Essentially, UCLA expects students to postpone their employment until UCPath has processed their paperwork. As employees, however, students are often expected to start right when the quarter begins. So in the interim, students and employers are left struggling to find a compromise.

Not to mention, the financial aid office has fewer than 40 employees – only four of whom specialize in helping with work-study, Federal Pell Grants and Cal Grants. But a team of 40 is no match for the estimated 17,000 undergraduate students who receive financial aid at UCLA alone. That’s a ratio of about 425 students per employee – also known as one that clearly isn’t working.

Some students, such as Nehal Banik, a third-year psychobiology student, said while he had a fairly easy time navigating his work-study, the wait times for the financial aid office could be a deterrent.

“I do know there are long wait times, and sometimes trying to get an appointment in the financial aid office can be a hassle,” Banik said.

Granted, work-study is offered to students who are likely to have already had a job, and are therefore more likely to know the ins and outs of W-2 and I-9 tax forms.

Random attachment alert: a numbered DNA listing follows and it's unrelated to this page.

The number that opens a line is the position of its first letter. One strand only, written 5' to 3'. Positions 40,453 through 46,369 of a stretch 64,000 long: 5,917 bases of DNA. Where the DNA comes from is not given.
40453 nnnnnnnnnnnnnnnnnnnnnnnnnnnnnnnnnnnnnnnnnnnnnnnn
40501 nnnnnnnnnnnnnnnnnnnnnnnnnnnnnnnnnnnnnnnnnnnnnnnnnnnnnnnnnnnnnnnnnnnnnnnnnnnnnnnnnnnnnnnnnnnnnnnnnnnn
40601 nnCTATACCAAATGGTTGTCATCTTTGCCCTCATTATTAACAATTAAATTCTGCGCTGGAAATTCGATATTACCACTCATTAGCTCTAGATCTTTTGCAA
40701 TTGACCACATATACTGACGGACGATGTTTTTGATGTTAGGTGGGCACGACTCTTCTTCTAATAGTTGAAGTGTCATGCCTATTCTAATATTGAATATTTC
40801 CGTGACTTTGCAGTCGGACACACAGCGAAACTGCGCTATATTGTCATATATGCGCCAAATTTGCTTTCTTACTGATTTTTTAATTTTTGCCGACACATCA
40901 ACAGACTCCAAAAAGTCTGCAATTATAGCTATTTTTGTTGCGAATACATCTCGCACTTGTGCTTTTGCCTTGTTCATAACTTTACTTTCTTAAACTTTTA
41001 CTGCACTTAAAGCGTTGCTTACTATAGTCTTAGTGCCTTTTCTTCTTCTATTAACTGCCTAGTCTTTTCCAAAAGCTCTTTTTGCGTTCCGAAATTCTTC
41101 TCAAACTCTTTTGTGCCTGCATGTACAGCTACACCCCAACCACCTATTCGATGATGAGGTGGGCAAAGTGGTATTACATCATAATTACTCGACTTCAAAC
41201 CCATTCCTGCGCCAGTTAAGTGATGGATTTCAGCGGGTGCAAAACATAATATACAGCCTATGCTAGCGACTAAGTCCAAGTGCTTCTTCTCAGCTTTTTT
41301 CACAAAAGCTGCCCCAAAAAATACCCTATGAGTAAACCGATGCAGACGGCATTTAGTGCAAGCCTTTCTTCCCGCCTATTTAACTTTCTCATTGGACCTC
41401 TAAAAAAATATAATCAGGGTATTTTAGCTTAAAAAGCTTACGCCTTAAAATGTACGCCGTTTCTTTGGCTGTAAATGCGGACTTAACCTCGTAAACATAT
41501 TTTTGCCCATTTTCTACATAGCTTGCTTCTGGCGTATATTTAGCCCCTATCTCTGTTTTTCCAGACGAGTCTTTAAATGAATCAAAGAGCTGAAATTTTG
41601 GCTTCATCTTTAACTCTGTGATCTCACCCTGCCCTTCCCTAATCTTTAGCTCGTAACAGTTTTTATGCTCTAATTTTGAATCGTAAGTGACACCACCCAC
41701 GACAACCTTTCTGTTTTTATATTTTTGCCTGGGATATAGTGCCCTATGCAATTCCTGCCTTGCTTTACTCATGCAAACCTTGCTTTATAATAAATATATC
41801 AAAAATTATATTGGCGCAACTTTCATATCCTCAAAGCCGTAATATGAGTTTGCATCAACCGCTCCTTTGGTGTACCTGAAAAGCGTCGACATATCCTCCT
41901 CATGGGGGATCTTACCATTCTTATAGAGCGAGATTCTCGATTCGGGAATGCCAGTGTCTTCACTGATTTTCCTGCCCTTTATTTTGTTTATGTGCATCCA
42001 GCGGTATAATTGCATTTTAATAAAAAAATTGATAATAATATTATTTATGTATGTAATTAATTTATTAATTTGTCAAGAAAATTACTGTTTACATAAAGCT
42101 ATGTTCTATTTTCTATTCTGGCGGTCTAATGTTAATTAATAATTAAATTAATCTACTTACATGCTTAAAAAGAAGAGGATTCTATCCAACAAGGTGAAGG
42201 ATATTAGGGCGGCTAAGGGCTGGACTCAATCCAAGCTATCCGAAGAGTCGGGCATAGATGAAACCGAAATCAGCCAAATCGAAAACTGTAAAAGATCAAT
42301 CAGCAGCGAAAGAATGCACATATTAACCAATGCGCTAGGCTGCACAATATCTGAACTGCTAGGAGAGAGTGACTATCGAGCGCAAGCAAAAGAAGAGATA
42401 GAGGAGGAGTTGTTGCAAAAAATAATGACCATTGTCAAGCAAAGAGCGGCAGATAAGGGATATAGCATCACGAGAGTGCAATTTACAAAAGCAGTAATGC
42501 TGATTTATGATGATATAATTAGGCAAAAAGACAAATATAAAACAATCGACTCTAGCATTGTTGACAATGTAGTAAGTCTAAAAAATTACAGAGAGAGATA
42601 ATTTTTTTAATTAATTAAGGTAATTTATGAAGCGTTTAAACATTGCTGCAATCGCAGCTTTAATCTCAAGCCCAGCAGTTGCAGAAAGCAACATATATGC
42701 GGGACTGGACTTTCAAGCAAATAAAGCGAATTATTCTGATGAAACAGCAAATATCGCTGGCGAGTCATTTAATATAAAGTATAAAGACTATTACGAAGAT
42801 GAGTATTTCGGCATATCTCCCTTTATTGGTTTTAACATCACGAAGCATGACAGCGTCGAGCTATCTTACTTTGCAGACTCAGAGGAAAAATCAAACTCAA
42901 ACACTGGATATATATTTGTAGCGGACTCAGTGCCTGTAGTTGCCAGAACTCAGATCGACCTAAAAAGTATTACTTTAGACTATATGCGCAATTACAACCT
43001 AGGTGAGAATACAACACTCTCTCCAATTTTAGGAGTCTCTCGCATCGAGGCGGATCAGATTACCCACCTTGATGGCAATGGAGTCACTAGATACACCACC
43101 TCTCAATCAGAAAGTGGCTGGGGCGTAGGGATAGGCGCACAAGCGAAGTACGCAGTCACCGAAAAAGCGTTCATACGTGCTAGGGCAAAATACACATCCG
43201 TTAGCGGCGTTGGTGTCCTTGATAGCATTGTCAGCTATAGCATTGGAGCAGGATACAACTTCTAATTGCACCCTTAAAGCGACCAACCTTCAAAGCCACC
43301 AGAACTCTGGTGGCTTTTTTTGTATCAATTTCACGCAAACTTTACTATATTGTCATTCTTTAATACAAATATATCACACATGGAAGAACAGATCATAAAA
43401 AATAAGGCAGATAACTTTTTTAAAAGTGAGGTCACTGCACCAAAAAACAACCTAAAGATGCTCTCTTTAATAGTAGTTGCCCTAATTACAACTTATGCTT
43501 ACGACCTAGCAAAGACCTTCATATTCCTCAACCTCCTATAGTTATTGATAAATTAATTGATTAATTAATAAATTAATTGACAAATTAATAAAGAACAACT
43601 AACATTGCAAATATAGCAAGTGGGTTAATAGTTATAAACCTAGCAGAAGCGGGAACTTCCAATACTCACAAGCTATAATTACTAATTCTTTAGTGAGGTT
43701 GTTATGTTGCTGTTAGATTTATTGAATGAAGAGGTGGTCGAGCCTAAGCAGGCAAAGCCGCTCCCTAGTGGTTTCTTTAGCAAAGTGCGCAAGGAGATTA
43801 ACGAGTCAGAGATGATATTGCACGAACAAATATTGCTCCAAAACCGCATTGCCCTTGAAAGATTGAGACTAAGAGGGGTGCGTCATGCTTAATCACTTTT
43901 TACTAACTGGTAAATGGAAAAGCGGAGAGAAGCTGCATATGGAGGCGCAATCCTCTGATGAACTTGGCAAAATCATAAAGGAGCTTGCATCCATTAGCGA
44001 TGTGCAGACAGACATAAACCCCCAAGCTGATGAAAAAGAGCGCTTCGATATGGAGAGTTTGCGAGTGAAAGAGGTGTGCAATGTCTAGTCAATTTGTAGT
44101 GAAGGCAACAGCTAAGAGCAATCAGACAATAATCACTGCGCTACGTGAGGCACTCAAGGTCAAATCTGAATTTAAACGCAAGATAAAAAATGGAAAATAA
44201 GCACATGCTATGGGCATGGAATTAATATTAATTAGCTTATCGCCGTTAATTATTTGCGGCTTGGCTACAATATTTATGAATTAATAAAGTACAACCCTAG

But this is predicated on UCLA’s assumption that every student has gone through this process before. UCLA is doing their students and financial aid staff a disservice – one that could be easily relieved by implementing an automated email system similar to BruinBill payment reminders or implementing a thorough FAQ page specifically on work-study.

UCLA loves reminding students when they want our money, but not when we are owed it. A university chancellor wouldn’t show up for a full nine hours of work if they weren’t being paid.

Neither should hardworking students who already pay an arm and a leg to keep our institutions running.

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Rachel Durose